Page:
Son of former DPM in Parliament to hand notice on Act 355


KUALA LUMPUR: No one will question the constitutionality of the Pas’ Private Member’s Bill which was moved by its President Datuk Seri Abdul Hadi Awang, if he had sought approval through the right channel.

Tawfik Ismail, the son of former deputy prime minister Tun Dr Ismail Abdul Rahman said, this can be done by asking the permission or approval from all Malay Rulers.

He said this in relation to his move of filing a lawsuit recently asking the courts to declare Pas’ proposal as unconstitutional, describing his action as a “natural concern”.

“If Abdul Hadi does it the proper way, by getting the Rulers first to agree, then nobody would have an issue of its constitutionality.

“We are not attacking the philosophy behind this bill, because it is not religious as far as I am concerned. This concerns a matter of rule of law,” he told reporters when met outside Parliament today.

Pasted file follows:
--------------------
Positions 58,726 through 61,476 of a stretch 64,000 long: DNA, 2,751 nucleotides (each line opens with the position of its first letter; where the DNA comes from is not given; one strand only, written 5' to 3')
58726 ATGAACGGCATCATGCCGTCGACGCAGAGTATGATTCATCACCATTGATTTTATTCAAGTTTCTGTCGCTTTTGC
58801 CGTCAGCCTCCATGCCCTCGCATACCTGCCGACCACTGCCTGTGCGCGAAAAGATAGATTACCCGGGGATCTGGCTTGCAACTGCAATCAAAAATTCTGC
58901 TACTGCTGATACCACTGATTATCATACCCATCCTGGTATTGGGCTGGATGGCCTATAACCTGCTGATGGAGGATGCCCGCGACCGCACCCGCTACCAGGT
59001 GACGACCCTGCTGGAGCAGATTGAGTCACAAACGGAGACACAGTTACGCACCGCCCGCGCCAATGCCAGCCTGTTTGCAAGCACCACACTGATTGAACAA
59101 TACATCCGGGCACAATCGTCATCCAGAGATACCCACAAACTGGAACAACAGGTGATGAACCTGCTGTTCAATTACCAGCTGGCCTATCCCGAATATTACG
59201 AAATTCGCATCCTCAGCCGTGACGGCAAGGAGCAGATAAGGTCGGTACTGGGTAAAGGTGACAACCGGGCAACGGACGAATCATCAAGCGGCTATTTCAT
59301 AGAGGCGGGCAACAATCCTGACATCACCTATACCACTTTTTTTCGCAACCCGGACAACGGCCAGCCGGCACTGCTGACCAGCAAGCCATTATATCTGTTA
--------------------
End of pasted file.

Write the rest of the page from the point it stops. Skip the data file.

Tawfik had earlier handed over an originating summons to Dewan Rakyat Speaker Tan Sri Pandikar Amin Mulia’s office which was received by his staff.

This was in an attempt to disallow the tabling of the Private Member’s Bill to amend the Syariah Courts (Criminal Jurisdiction) Act 1965 (Act 355) in Parliament.

The papers had called for Pandikar to remove the bill from the order list and to not allow it to be tabled and discussed in the House.

Tawfik further explained that the move to table the amendments without the Malay rulers or Conference of Rulers’ giving the go-ahead would deem them unconstitutional as the nine Malay rulers also head Islamic matters in their respective states.

“This move is taken to defend the country and the Federal Constitution. The Yang di-Pertuan Agong also has to defend the rule of law.

“For me, the court should make several declarations so that the amendments would not cause problems in the people’s thinking,” he said.

Tawfik filed the originating summons in the High Court in Kuala Lumpur last Friday, to seek a declaration that the proposed Act355 amendments were unconstitutional.